Saturday, July 30, 2011

Plain of Jars 2

NB: these next two posts are a bit out of chronological order. Back in Laos, we traveled east to the Plain of Jars, an area filled with mysterious and giant stone jars, some six feet tall. Like Stonehenge, experts can only guess at the purpose these jars served for their ancient shapers. Also like Stonehenge, the stone for the jars came from hundreds of miles away, across entire mountain ranges, and today we have no clue how such heavy and breakable things were transported so far.

We visited the three largest Jar sites, but there are hundreds. The mystery of the jars was enhanced by the incredible views -- bright green fields that rolled away forever, and intricately fluffy clouds in the distance. (Most of the sites were built on hilltops.)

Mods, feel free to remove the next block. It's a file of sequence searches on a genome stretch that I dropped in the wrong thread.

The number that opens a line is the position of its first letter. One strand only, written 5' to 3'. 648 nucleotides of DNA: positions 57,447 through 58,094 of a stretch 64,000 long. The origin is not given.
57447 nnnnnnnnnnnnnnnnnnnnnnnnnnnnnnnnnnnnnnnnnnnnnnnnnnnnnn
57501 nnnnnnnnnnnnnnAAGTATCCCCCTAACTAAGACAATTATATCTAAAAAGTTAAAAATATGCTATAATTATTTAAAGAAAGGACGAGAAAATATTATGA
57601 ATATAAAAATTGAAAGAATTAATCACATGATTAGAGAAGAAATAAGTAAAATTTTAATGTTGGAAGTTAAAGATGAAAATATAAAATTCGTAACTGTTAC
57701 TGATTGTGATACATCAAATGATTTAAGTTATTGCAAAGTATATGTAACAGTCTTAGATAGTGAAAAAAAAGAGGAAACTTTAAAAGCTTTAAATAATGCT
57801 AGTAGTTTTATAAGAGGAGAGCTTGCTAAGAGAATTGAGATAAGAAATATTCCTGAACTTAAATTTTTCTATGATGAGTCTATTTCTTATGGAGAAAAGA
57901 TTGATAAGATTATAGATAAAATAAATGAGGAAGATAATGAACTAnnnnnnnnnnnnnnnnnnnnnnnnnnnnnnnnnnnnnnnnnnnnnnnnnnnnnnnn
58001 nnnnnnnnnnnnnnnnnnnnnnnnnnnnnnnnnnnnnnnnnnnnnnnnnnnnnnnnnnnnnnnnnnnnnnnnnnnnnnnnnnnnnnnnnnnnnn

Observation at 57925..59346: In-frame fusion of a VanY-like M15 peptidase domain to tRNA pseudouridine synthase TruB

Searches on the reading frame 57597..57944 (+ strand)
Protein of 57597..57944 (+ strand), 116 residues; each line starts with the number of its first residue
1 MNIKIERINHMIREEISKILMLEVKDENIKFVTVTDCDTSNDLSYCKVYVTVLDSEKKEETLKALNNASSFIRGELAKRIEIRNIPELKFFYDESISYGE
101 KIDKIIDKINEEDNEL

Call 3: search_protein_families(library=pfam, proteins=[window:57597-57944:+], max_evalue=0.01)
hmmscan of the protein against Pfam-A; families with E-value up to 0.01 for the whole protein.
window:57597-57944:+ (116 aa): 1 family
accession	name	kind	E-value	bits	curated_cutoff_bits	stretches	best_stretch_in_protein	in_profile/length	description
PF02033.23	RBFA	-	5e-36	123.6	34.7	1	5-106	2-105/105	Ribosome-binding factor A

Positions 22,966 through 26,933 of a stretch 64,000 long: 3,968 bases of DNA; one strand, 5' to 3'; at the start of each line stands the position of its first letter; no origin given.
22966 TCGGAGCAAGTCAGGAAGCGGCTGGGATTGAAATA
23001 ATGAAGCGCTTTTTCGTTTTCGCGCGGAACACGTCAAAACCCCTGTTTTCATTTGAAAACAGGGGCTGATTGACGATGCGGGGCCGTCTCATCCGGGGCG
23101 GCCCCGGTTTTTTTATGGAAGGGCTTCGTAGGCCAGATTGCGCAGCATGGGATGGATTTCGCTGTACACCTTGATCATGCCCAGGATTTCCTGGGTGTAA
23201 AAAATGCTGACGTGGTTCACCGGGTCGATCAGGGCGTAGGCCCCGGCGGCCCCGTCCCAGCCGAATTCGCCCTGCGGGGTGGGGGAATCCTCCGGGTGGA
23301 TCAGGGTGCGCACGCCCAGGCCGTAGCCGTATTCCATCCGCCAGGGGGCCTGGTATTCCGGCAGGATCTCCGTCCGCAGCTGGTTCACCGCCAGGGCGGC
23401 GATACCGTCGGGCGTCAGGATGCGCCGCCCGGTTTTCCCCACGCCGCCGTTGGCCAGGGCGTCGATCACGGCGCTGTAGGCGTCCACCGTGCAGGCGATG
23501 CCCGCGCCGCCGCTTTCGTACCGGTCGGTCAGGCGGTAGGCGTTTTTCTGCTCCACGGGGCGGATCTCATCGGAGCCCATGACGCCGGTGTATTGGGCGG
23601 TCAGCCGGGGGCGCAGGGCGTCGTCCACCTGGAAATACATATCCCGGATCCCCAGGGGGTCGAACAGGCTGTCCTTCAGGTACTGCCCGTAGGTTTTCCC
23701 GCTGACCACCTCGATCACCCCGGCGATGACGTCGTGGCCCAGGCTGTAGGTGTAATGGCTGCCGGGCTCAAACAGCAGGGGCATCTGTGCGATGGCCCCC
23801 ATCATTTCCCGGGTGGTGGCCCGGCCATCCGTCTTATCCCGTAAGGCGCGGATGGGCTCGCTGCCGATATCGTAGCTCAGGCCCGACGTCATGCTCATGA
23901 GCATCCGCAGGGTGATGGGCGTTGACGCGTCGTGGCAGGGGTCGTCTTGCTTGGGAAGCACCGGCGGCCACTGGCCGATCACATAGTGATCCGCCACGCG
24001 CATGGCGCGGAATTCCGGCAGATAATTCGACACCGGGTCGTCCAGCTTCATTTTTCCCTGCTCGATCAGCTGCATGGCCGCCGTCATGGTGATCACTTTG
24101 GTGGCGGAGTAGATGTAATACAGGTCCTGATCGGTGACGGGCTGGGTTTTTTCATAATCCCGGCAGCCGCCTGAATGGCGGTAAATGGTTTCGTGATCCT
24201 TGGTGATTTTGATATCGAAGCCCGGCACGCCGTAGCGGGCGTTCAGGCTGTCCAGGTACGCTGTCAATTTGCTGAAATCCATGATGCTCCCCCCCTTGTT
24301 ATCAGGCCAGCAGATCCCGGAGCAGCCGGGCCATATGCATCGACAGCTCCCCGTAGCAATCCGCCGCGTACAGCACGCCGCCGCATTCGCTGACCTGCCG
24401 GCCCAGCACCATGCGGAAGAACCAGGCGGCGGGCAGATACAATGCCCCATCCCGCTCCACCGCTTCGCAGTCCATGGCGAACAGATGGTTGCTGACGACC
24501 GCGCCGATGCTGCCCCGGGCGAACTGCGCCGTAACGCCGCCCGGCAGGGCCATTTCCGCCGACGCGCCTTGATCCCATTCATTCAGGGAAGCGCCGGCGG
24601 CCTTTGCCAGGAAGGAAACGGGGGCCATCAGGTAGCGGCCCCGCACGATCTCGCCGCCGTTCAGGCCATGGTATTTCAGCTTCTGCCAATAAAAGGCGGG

The rough bus ride here was worth it. The Jars sites were amazing and virtually deserted but for our 5-person group and our guide.

Trekking through a rice paddy to reach the first site:

Break for lunch - noodle soup with egg and herbs

On the way back, we also saw a rusty old Russian tank, half buried by the earth…

…and a whisky (moonshine) “distillery” run by a friendly old woman with no teeth. We all took shots. It tasted sweet and warm from the sun – not as bad as I expected!

Karen and me in front of the largest jar. The clouds in the background only begin to capture the spectacular-ness of that sky.

We found a cool cave that may or may not have functioned as a crematorium back in the Time of the Jars, but made for some good silhouettes.

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